The purchase market reigned supreme in the second quarter of 2021, and multichannel lender loanDepot reported a 31% increase in purchase mortgage transactions from the prior quarter. But the lender’s gain-on-sale margin and net income fell significantly during the second quarter, a trend that is keeping executives and LOs up at night across the industry.
Buoyed by low-interest rates and strong interest from buyers, the Orange County, California-based mortgage shop originated $10.4 billion worth of purchase loans compared to $7.9 billion last quarter, loanDepot noted in its quarterly earnings on Tuesday. Refinance originations, however, declined to $24.1 billion in the second quarter from $33.56 billion in the previous quarter. Overall, loan origination volume came in at $34.5 billion, a $7 billion decline (17%) from the first quarter.
loanDepot said in their earnings report that the second quarter “represented a transitional quarter” with market conditions such as industry over-capacity and increased competitive pressure in the wholesale channel impacting their loan origination volume.
Despite the downturn in volume in recent months, LoanDepot said a strong investment in marketing and brand awareness increased the company’s market share from 2.3% during the second quarter of 2020 to 3.3% in the second quarter of 2021.
Overall, net income for the mortgage lender decreased all the way down to $26.3 million in Q2 2021, compared to $427.9 million the previous quarter. loanDepot notes that the quarter-over-quarter decrease was primarily driven by a decline in gain on sale margins – down to 2.28%, down from 2.98% in Q1 2021 and 5.39% a year ago – and an increase in servicing rights fair value losses.
More than 13,273 loans – or $4359 billion in volume – were originated or refinanced in the past 12 months. That means millions of closings and new tax line set-ups, often done quickly, and, in many cases, while working remotely.
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Anthony Hsieh, founder and CEO of loanDepot, said in a statement that despite a decline in both total revenue ($779.9 million) and rate lock volume ($42.1 billion), the lender is confident that their “investments and commitment to [their] core business philosophy continue to fuel [their] momentum, especially as the industry becomes less fragmented and consumers rightfully demand more robust and integrated products and services from their lender.”
Hsieh also added that he expects to see industry consolidation “as some lenders may not be in a position to withstand headwinds, whereas [loanDepot is] confident and excited for the future.”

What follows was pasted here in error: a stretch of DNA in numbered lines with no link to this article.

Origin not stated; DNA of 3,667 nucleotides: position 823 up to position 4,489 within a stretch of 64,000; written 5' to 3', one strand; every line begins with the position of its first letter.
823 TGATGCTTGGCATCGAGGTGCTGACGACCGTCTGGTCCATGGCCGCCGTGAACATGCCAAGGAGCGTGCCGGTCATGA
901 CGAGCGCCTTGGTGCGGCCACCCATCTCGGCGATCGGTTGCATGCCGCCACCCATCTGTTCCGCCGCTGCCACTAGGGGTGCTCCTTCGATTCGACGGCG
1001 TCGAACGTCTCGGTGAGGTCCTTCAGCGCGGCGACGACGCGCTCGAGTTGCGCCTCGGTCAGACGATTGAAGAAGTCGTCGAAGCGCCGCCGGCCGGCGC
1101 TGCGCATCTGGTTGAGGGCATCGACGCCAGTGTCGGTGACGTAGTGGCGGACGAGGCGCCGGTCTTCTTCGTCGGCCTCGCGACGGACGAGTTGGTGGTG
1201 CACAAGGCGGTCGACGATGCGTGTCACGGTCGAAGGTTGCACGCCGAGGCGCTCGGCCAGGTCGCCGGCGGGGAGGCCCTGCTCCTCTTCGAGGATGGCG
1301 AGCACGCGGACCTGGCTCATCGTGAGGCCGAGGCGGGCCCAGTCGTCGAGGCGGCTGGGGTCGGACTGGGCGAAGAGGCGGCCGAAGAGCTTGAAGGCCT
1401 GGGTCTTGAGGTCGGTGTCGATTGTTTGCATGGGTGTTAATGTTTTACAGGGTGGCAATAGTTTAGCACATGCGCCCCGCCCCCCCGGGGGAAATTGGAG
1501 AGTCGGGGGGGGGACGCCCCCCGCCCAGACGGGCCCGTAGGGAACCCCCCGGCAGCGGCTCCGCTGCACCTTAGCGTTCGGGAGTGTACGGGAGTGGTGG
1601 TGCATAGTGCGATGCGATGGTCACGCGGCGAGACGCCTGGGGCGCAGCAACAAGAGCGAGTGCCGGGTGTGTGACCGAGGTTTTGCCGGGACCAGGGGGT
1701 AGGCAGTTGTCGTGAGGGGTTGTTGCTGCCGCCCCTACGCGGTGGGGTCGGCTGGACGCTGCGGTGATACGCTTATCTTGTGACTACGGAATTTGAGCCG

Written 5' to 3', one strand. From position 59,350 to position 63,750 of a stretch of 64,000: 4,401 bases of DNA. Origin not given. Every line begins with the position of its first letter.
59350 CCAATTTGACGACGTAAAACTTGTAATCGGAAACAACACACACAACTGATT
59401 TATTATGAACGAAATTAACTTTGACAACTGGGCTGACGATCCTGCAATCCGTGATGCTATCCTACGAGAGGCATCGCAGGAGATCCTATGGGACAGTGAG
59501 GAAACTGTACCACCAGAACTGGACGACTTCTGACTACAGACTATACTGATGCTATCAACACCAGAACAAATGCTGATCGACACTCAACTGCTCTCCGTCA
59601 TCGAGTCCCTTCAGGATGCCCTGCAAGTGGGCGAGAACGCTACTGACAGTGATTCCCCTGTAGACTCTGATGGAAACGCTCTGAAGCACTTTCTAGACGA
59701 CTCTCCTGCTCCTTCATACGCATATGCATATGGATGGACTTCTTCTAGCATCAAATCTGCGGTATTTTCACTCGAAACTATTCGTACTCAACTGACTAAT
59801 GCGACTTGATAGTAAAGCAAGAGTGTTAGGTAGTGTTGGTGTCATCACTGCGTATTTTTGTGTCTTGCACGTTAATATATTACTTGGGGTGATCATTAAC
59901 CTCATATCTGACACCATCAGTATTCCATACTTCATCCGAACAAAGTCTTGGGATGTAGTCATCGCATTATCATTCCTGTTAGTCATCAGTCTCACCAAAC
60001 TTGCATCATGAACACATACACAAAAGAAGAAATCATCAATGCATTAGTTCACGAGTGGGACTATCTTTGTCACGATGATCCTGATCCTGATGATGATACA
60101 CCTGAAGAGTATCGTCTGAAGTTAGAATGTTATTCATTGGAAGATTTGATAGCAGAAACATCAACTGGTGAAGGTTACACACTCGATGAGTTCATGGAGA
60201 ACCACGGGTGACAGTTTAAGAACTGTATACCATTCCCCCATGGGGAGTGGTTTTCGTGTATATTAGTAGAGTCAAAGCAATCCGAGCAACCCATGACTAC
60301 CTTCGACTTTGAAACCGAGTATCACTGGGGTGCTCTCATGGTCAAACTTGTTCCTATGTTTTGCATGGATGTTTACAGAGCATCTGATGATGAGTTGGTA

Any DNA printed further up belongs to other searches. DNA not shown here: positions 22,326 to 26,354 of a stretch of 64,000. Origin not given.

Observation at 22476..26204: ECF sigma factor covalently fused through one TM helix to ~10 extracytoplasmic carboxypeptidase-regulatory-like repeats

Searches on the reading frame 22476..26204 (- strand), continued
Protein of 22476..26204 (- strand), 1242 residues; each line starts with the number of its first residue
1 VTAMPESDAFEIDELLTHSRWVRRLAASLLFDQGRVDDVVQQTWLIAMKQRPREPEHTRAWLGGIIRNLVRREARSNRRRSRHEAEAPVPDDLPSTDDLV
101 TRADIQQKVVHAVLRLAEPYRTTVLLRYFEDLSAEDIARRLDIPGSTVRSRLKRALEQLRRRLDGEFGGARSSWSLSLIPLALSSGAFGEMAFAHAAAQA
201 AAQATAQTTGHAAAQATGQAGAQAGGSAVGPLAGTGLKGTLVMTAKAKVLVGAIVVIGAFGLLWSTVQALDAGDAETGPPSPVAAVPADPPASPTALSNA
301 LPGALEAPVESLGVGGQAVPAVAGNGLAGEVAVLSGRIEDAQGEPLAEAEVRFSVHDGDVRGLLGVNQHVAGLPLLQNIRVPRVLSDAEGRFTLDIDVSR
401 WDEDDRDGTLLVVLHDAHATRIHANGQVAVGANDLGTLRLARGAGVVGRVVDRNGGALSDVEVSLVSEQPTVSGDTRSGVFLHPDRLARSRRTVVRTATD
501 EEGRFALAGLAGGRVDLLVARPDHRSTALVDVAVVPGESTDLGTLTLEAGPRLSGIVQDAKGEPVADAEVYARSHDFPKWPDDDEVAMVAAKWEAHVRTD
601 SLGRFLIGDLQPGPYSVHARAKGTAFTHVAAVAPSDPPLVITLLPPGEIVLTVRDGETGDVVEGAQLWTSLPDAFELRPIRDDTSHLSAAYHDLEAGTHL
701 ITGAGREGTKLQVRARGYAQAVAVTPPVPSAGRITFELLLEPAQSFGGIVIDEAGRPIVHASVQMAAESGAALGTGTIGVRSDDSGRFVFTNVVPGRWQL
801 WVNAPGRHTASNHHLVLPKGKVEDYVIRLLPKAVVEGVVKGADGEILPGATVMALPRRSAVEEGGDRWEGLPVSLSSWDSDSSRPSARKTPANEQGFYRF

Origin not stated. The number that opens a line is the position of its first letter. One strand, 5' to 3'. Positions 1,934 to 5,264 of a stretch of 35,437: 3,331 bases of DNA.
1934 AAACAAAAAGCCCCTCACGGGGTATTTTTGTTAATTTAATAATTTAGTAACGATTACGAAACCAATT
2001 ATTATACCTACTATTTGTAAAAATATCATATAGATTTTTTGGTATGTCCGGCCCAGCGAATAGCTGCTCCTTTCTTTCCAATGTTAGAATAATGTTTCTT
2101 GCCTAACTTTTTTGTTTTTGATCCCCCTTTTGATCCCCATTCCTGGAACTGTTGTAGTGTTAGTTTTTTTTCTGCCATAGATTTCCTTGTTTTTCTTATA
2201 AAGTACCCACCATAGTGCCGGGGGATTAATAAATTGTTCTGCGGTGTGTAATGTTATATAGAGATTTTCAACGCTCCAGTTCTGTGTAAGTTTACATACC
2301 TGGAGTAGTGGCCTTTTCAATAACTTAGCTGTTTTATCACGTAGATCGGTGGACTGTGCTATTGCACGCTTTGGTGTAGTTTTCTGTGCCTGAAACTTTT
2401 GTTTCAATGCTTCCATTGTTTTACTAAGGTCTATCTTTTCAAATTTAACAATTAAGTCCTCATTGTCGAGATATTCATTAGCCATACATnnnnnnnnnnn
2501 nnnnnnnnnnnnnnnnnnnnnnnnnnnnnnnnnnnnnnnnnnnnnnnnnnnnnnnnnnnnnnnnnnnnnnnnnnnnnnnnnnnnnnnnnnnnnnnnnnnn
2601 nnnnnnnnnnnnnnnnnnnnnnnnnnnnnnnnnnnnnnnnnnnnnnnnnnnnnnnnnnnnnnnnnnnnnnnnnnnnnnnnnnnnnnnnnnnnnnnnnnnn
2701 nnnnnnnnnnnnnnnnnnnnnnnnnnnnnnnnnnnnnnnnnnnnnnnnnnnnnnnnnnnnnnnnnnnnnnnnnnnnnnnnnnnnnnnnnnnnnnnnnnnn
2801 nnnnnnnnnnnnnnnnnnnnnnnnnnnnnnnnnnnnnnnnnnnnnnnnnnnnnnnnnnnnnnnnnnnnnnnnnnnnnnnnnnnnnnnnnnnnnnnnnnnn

The lender’s earnings report shows that conventional conforming loans, as expected, made up the bulk of loanDepot’s business. The company originated $27.9 billion worth of conventional conforming loans, down from $35.17 billion in the previous quarter.
Loan origination of FHA/VA/USDA loans was the second-largest share of the pie. LoanDepot originated $4.2 billion government-insured loans in Q2 2021, down from $5.08 billion in the first quarter.
LoanDepot’s total expenses in the second quarter decreased by $120.5 million from the first quarter to $749.4 million, the lender said that this was primarily due to “lower variable expenses on loan origination volume and IPO related expenses incurred in the first quarter.”
It’s worth noting that personnel expenses declined dramatically to $470 million, down from $603.7 million in Q1. Whether this signifies that the lender decided to reduce the ranks remains to be seen, however, there have been rumors of layoffs for weeks.
LoanDepot noted on its quarterly earnings report that it “implemented cost cutting initiatives late in the second quarter and early in the third quarter, the results of which we expect to be primarily realized in the second half of 2021.”
More money was also pumped into marketing and advertising, with the company spending $114.13 million in the second quarter, compared to $109.63 million last quarter.
LoanDepot has made a fair bit of news in recent weeks. It recently appointed Pamela Hughes Patenaude, a former deputy secretary at HUD during the Trump administration, to its board of directors, as well as Mike Linton, a marketing expert who currently serves as chief revenue officer at genomics firm Ancestry.
LoanDepot’s real estate-agent-geared subsidiary, mellohome, last week announced the nationwide rollout of the “Grand Slam package,” in which it will offer cash rebates of up to $7,000 on bundled services when clients buy and sell with a mellohome-connected real estate agent, finance with loanDepot and use one of the company’s two title insurers.
The stock price of loanDepot on Tuesday at noon was trading around $9.09 a share, down dramatically from its high of $39.85 in February.